A series of glaring officiating errors could put the Origin roles of senior referees Gerard Sutton, Ashley Klein and Jared Maxwell in jeopardy as the NRL weighs up its appointments for next week's decider.
A "sloppy" weekend for the whistleblowers led to NRL head of elite football Graham Annesley conceding a series of incorrect calls were made by several officials, most notably lead Origin referee Sutton, his assistant Klein and senior review official Maxwell.
Sutton was in charge of Penrith's controversial 19-18 defeat of the Warriors while Maxwell was on duty for that game in the NRL Bunker.
Annesley admitted on Monday that Warriors winger David Fusitu'a had been wrongly awarded a try, Jahrome Luai was incorrectly sin-binned and Liam Martin was allowed to return 90 seconds early from his own 10-minute stint in the bin.
Klein also had a lamentable weekend, awarding a try as senior video referee to Cronulla's Shaun Johnson against Canterbury despite replays showing a knock-on in the lead-up by teammate Briton Nikora.
Newcastle fans were also aggrieved by Klein's control of a 14-7 penalty count against the Knights in their win over Brisbane 24 hours earlier.
Annesley and referees' boss Bernard Sutton will appoint the officials for Origin III on Tuesday, with no changes having been made throughout the series in 2019.
Annesley stressed that both games one and two have been largely controversy free – despite growing concerns out of NSW camp over Queensland's wrestling and late hits – but did concede recent errors would be taken into account with Origin appointments.
"I can't say to you that any one of these decisions would mean that a particular official would or would not get an Origin nod," Annesley said.
"They all factor into consideration, but they don't necessarily determine the outcome in isolation.
"We have to look back at how they've performed in recent weeks and back throughout the season, and what's happened in Origin I and II.
"We had the same set of officials go into Origin I as we did in Origin II.
"Thankfully those games were relatively controversy-free and I think everyone wants to see next Wednesday night as controversy-free as possible."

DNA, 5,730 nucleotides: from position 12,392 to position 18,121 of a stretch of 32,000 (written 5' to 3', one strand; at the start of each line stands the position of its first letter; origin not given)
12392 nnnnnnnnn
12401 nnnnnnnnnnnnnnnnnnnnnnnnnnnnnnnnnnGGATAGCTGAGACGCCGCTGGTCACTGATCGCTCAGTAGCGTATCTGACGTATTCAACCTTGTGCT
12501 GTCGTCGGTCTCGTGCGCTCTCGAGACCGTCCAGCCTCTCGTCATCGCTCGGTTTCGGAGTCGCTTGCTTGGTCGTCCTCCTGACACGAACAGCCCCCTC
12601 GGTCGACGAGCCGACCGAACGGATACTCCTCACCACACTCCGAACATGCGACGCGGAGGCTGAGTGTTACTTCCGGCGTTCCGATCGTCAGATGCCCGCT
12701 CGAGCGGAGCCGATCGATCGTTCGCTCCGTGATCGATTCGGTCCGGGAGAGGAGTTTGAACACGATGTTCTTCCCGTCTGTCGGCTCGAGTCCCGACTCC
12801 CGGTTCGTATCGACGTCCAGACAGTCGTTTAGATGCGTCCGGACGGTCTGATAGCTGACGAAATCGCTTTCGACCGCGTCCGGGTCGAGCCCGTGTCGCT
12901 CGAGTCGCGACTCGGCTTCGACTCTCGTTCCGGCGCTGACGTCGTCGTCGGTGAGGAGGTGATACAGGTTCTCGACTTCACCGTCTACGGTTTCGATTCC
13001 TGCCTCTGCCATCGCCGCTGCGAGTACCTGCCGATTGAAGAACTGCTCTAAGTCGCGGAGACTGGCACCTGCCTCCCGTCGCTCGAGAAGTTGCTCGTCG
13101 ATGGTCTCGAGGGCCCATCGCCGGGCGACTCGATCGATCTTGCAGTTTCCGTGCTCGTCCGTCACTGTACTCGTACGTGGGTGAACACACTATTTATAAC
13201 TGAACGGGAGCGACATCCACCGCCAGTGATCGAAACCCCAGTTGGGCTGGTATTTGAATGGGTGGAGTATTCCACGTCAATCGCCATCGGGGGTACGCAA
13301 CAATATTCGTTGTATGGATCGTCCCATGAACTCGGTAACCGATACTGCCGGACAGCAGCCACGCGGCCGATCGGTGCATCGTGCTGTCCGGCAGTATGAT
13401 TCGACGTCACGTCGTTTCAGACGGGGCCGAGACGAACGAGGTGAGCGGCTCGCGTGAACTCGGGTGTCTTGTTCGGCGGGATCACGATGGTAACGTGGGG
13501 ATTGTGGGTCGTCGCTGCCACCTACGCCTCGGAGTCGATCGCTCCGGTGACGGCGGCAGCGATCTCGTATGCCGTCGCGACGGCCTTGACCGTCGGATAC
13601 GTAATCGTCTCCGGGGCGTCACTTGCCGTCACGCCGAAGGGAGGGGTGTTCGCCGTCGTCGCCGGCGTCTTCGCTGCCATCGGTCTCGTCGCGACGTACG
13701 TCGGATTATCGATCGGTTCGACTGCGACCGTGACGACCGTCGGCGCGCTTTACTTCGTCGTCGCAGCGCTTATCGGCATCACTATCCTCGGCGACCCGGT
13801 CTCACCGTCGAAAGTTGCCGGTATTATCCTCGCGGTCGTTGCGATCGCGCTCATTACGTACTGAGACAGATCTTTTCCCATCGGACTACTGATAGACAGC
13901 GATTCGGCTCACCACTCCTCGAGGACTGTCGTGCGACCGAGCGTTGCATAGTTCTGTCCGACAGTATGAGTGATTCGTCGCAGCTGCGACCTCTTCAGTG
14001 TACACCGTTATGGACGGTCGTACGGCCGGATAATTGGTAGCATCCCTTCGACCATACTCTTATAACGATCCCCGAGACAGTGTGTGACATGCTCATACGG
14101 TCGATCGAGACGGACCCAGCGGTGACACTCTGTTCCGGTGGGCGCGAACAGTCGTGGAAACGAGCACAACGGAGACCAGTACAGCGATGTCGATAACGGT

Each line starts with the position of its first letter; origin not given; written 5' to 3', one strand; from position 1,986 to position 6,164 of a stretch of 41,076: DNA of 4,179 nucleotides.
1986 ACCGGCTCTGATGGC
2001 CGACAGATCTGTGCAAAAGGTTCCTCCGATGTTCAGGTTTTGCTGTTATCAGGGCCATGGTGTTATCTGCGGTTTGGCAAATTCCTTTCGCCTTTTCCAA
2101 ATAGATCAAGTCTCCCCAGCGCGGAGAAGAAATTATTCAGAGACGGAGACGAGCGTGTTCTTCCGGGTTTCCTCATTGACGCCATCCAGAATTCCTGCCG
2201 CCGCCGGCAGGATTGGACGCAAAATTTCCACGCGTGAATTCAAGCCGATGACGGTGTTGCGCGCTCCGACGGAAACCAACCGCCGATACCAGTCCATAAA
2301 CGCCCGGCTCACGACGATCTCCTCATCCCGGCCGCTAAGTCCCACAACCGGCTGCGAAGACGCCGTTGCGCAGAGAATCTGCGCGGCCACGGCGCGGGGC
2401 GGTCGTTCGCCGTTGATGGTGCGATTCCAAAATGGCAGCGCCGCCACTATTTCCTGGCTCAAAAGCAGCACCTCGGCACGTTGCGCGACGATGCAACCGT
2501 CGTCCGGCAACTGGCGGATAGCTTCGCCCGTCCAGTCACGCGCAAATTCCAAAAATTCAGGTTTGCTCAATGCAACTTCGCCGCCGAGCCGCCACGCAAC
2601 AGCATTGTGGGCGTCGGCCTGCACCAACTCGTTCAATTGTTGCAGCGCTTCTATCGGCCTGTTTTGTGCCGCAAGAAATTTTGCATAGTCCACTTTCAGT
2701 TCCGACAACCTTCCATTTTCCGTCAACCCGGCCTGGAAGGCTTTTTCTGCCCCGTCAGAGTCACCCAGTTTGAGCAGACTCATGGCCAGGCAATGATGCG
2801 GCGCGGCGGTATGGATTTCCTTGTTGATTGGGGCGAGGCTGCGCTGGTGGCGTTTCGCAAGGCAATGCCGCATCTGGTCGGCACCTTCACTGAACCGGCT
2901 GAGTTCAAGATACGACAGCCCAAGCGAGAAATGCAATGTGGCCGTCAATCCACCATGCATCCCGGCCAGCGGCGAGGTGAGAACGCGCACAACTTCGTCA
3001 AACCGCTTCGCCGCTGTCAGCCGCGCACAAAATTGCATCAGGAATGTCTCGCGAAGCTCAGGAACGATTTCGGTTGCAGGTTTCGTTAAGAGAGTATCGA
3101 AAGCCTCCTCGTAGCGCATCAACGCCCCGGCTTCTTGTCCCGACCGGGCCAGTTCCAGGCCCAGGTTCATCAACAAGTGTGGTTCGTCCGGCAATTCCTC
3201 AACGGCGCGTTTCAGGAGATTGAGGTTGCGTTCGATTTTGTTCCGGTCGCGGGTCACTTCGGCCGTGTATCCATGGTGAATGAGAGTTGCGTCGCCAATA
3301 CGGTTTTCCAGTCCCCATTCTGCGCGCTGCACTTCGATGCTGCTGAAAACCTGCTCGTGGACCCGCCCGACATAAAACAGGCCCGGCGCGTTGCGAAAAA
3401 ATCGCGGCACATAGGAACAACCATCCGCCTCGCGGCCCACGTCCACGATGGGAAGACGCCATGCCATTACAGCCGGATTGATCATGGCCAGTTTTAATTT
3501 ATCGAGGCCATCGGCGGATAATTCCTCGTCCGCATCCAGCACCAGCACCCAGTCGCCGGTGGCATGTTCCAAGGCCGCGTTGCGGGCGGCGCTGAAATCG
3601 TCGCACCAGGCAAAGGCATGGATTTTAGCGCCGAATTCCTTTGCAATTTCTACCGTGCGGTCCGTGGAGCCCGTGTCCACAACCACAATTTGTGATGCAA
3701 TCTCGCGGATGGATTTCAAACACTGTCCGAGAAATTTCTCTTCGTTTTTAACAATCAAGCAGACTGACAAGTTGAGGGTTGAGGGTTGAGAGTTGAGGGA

Sutton was largely responsible for the decision to sin-bin Luai for what was deemed a professional foul on Roger Tuivasa-Sheck, who was found to have knocked on moments before.
From the resulting set Maxwell awarded a try to Fusitu'a despite replays showing the winger putting one hand into touch before grounding the ball with the other.
The timekeeping error, in which Martin returned to the field "90-100 seconds" ahead of time, book-ended 10 minutes of officiating drama, with Annesley stressing that mistake was a "human error" and not the fault of technology or rules in place.
Annesley reiterated that while review times from the Bunker have become quicker in 2019, officials have had no new edict aimed at speeding up decisions.
"In these cases there is no instruction to the video officials that they must react quickly, that they must react with only a certain number of replays," Annesley said.
"The most important thing is to get the decision right and they can look at it as many times as they want.
"There's no real answer I can give you about why they're missed. These decisions are made in pressure situations, human frailty just fails us.
"No one is trying to make errors and sometimes these things don't become completely clear until they're looked at in much more detail when there is no pressure on."
Annesley declined to comment on George Burgess's eye-gouging incident and whether the Rabbitohs forward should have been sin-binned or sent off as his case will go before the judiciary on Tuesday night.
A mid-season rule change last year gives officials the option of marching a player for 10 minutes over incidents of foul play, with Burgess potentially having to wait until finals to play again this year given a 10-week ban is on the cards due to his carry-over points and loading from previous eye-gouging charges.